I note that Governor Ruemmler did not execute the AWC on behalf of Goldman, which is appropriate given my concerns noted above. The Goldman Sachs AWC was executed by "David Markowitz, Global Co-Head of Litigation and Regulatory Proceedings." Of course, Markowitz's signing off on the AWC on behalf of Goldman does not come without conflicts. As reported in part in "Orrick hires Goldman Sachs litigation chief Cafasso" (Reuters by Jonathan Stempel / November 4, 2021)

Goldman separately on Thursday announced the promotion of two lawyers, David Markowitz and Stephanie Goldstein, to global co-heads of litigation. They will report to Kathryn Ruemmler, the investment bank's general counsel and chief legal officer, according to an internal memo.

Also read: "Sexism On Wall Street: The Cowardly Silence Of FINRA's Board Of Governors" ( Blog /  November 28, 2022)

UPDATE/April 10, 2023:

CFTC Orders Goldman Sachs to Pay $15,000,000 for Violations of Swap Business Conduct Standards / Swap Dealer Failed to Disclose Pre-Trade-Mid-Market Marks and Failed to Communicate in a Fair and Balanced Manner (CFTC Release)
A CFTC Order settled charges against Goldman Sachs & Co. LLC that the firm failed to disclose dozens of pre-trade-mid-market marks (PTMMM), in violation of Regulation 23.431, and failed to communicate to clients in a fair and balanced manner based on principles of fair dealing and good faith, in violation of Regulation 23.433. Goldman admitted that for nearly all “same-day” swaps executed in 2015 and 2016, it either failed to disclose any PTMMM or failed to disclose an accurate PTMMM, and that this conduct violated a CFTC regulation. The CFTC Order imposed a $15,000,000 civil monetary penalty. As alleged in part in the CFTC Release:

The order finds that in 2015 and 2016, Goldman transacted dozens of “same-day” equity index swaps with U.S.-based clients. In a “same-day” equity index swap, the equity leg of the swap strikes on the “same day” as the other material terms of the swap are agreed upon, rather than—as is typical—the day after the date of agreement. The order finds that Goldman failed to disclose to clients the PTMMM of these swaps—often disclosing a PTMMM for a different swap (the analogous “T+1” swap) instead, thereby obscuring the value of the same-day swap.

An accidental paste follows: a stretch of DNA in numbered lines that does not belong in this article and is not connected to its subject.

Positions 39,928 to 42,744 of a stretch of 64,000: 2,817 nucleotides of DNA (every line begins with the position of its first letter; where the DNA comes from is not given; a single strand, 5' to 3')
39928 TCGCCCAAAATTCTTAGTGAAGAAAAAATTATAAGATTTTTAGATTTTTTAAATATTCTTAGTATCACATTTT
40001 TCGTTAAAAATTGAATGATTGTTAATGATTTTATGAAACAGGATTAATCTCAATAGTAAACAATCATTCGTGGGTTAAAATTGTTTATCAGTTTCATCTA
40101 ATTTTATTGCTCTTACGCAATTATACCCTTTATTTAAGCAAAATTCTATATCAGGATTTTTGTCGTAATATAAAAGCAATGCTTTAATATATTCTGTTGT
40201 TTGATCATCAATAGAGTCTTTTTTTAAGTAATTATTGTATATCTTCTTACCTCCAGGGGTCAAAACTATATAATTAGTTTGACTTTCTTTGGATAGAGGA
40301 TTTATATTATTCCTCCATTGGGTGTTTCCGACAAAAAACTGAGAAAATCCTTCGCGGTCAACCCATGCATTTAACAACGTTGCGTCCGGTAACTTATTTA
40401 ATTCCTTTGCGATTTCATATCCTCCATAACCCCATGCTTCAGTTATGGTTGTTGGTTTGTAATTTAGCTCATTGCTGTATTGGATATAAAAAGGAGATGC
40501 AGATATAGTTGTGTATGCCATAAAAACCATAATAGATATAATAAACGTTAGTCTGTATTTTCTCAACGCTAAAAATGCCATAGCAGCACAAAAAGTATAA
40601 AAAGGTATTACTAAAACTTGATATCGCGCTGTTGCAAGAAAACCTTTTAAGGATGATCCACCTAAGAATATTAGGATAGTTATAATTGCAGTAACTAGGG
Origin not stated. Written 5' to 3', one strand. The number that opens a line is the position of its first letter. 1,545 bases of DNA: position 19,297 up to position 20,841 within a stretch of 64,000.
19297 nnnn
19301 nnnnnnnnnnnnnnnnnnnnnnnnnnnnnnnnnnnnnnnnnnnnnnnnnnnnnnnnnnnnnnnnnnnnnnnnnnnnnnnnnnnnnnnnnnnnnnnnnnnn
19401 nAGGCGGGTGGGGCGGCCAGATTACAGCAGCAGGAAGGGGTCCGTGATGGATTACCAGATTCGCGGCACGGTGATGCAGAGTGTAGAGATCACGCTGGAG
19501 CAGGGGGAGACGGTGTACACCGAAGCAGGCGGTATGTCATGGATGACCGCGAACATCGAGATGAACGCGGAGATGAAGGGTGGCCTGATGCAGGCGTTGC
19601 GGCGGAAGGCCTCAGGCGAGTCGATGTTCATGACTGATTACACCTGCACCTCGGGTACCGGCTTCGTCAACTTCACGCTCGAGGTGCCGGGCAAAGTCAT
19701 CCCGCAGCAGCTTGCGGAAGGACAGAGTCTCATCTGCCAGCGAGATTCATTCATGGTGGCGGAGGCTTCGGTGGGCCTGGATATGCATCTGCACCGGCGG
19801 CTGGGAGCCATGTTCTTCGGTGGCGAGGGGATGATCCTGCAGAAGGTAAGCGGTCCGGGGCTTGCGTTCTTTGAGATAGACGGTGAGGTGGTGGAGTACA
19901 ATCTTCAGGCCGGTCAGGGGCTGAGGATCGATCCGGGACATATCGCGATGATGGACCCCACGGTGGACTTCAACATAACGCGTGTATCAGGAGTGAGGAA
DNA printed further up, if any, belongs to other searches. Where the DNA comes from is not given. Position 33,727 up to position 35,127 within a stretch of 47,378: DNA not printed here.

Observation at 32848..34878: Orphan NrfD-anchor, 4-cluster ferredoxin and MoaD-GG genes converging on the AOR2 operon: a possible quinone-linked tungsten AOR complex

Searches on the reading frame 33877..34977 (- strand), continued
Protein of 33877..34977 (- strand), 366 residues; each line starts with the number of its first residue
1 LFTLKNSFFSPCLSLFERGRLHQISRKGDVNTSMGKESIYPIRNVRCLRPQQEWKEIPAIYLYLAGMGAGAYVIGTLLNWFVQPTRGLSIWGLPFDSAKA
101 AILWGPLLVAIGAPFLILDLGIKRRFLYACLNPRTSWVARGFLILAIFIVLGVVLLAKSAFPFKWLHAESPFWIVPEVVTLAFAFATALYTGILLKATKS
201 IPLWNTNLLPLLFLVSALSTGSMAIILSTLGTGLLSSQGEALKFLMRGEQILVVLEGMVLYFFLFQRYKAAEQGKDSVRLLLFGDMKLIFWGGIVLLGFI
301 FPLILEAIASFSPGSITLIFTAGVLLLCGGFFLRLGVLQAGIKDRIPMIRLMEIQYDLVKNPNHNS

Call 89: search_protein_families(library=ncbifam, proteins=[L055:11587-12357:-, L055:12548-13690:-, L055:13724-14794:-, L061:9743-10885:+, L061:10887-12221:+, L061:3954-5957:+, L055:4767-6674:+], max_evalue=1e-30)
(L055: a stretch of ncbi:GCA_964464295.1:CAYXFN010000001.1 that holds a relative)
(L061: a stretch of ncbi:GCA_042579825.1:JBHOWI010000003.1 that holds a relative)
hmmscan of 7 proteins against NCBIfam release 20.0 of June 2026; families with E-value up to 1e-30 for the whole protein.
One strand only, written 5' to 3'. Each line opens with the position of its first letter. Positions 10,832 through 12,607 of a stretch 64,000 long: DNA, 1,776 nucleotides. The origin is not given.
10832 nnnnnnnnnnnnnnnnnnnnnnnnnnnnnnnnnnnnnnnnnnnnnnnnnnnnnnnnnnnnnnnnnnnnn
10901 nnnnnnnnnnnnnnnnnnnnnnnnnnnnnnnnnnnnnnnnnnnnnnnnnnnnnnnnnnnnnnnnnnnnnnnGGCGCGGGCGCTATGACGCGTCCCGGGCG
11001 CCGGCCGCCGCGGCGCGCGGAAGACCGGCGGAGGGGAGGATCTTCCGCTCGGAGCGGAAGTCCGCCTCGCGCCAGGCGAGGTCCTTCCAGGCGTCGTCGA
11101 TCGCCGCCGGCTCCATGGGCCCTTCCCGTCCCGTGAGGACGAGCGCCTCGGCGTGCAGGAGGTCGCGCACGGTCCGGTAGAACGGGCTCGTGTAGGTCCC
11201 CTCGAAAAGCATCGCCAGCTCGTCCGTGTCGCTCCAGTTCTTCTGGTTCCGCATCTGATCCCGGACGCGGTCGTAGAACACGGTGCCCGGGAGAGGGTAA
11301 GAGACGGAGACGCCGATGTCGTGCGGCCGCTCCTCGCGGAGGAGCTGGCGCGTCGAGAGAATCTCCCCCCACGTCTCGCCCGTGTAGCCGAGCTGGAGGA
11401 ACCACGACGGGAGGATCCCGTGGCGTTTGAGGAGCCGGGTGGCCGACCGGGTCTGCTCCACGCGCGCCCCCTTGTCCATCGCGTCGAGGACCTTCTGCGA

The order finds that Goldman opportunistically solicited or agreed to enter into same-day swaps only on days and at times that were financially advantageous to Goldman and disadvantageous to its clients. Moreover, the manner in which Goldman communicated to clients caused the same-day swaps to appear more economically advantageous to the clients than they actually were. As found in the order, in certain instances, Goldman disclosed a PTMMM for the “T+1” swap and then bid over it for the “same-day” swap, giving the client the impression that the same-day swap was a better deal for the client than the T+1 swap when, in fact, it was not. Indeed, the order finds any marginal benefit Goldman offered to clients on the interest rate leg of the swap would be outweighed by the cost to clients on the equity leg when transacting “same day.” The order finds that Goldman failed to communicate in a fair and balanced manner by touting the supposed benefits of same-day swap transactions, but not the corresponding costs.

Bill Singer's Comment: As in this is 2023 and the misconduct took place in 2015/2016 -- as in seven to eight years ago.  What took so long? (Don't bother to answer: That's both a rhetorical and cynical question).